'Physics' Terms for Integral quantities?

  • Thread starter greswd
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703
16
'Flux' is often used to describe quantities associated with a surface integral.

I wonder if there are corresponding terms for the line and volume integrals. Linflux? Volux?
 
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Here's an article on flux:

https://en.wikipedia.org/wiki/Flux

With respect to your question, I've never heard of formal terms for flux of a line integral or volume integral.

The nearest thing I could think of is flow for a line integral and even that is used with the others.

Perhaps one of the math mentors can pitch in here @micromass or @Mark44 or @HallsofIvy
 

ZapperZ

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'Flux' is often used to describe quantities associated with a surface integral.

I wonder if there are corresponding terms for the line and volume integrals. Linflux? Volux?
I'm puzzled. A "flux", by definition, is the rate of flow of something through a surface! You can't remove the surface from it, because that is part of its definition.

This is like asking for an electron with charge -3e.

A "line" flux makes no sense because a mathematical line that we use has no width. A "volume" flux also makes no sense, because a flux through a closed surface, i.e. enclosing a volume, is already part of our standard idea of flux.

Zz.
 
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I think both of you have misunderstood my question.

I was wondering if there is a physics term to label a line integral in the manner in which flux 'labels' surface integrals.

Just wanna know whether there are other names for a line integral that relate to physics
 

ZapperZ

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I think both of you have misunderstood my question.

I was wondering if there is a physics term to label a line integral in the manner in which flux 'labels' surface integrals.

Just wanna know whether there are other names for a line integral that relate to physics
We would have understood you better if you care to explain what you want. For example, what does "...label a line integral in the manner in which flux 'labels' surface integral.... " mean? Label?

Zz.
 
703
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We would have understood you better if you care to explain what you want. For example, what does "...label a line integral in the manner in which flux 'labels' surface integral.... " mean? Label?
Zz.
Ok pal, don't need to be so condescending. I can't hear the tone of your voice but the one I'm hearing in my head sounds like that. I don't know if its just me or if that's your intention but this is my feedback, You gotta be mindful online that text can't convey emotion very well.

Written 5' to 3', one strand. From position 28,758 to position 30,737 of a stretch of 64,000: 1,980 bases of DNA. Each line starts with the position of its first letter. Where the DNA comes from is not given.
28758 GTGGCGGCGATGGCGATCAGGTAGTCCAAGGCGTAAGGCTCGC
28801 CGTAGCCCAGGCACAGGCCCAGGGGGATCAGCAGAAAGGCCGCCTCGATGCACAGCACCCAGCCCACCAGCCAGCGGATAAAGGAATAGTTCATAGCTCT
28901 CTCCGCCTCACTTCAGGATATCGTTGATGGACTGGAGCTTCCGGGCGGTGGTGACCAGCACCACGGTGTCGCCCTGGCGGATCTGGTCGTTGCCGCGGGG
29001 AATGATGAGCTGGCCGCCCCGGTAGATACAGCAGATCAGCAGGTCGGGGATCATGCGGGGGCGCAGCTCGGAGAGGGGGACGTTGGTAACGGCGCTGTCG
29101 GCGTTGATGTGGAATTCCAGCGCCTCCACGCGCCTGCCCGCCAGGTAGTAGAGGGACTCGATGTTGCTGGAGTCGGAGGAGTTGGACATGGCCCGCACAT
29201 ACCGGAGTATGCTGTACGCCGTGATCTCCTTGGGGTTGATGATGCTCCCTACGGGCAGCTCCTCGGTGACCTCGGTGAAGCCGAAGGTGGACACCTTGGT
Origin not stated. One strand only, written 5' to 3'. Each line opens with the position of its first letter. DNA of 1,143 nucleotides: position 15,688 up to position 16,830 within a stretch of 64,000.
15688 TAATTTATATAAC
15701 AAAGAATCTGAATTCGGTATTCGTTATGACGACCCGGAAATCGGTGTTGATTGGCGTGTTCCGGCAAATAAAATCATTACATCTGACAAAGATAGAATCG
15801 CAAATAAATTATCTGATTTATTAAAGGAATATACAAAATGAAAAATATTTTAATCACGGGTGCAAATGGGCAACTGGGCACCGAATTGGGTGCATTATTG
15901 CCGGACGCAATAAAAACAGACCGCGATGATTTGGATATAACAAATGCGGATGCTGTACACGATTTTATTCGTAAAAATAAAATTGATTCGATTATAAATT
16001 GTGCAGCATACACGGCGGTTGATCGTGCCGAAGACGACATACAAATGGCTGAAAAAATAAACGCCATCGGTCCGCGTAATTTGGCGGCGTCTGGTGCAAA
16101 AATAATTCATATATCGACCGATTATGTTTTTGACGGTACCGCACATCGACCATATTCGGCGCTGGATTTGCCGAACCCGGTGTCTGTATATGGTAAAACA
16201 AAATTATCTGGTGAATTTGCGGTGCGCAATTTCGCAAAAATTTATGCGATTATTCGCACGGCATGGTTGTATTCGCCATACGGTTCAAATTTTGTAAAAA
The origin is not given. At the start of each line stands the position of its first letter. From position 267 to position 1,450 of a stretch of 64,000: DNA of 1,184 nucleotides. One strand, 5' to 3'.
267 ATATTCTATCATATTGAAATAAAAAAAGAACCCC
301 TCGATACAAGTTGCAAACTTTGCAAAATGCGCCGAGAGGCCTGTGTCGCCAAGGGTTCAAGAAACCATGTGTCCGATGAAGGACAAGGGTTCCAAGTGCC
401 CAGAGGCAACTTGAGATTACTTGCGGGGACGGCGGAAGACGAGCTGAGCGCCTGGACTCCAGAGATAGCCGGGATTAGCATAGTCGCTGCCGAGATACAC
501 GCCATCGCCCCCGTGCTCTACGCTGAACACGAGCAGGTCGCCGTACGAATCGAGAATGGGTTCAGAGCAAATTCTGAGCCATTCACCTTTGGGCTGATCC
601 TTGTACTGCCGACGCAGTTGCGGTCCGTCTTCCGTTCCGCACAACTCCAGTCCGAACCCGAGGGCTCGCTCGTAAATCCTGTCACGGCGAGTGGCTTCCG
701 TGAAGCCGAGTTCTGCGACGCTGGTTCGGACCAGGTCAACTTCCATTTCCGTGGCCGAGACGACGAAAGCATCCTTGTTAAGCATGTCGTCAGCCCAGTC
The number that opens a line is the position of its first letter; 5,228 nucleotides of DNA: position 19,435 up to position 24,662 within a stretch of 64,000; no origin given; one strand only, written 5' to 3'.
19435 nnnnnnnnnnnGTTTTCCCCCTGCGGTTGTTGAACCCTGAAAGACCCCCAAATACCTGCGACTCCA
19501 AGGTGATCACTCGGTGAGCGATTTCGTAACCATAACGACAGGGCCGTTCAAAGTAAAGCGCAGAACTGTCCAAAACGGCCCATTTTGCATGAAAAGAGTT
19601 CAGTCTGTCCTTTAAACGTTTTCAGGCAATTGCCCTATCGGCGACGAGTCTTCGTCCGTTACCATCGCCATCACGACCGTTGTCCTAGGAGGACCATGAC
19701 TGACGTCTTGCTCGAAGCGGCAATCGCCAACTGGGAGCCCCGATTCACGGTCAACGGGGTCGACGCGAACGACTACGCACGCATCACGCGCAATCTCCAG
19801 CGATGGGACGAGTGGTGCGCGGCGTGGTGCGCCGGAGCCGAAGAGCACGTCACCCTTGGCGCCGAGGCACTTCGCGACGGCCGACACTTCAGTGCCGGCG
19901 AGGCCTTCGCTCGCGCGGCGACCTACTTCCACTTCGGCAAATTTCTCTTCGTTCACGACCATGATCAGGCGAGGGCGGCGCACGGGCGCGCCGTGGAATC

Anyway, I'm just wondering if there are alternate terms related to line and volume integrals like flux is related to surface integrals
 

ZapperZ

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I give up.

Zz.
 
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I give up.

Zz.
I wasn't trying to scold you, I stated that it was just my feedback.

I think that its a good thing. What if you had been offending people all the time without intending to? Relax.

(the reason I mentioned 'condescending is because Zz said "if you care to explain")
 
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boneh3ad

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I think you misunderstand what flux is. Flux is some quantity passing through a surface, so it is not just a surface integral. It is a surface of a vector field projected normally to said surface.

To my knowledge, there isn't such a term or concept applying to line or volume integrals, as they aren't generally used in the same way. Sometimes you'll see line integrals used similarly with a vector field but it is often just a flux that has been simplified so that the depth is assumed to be unity (or other such simplification).
 
703
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I think you misunderstand what flux is. Flux is some quantity passing through a surface, so it is not just a surface integral. It is a surface of a vector field projected normally to said surface.

To my knowledge, there isn't such a term or concept applying to line or volume integrals, as they aren't generally used in the same way. Sometimes you'll see line integrals used similarly with a vector field but it is often just a flux that has been simplified so that the depth is assumed to be unity (or other such simplification).
oh, no, I'm not saying that flux is equivalent to surface integrals. Potential difference use line integrals alot.
 

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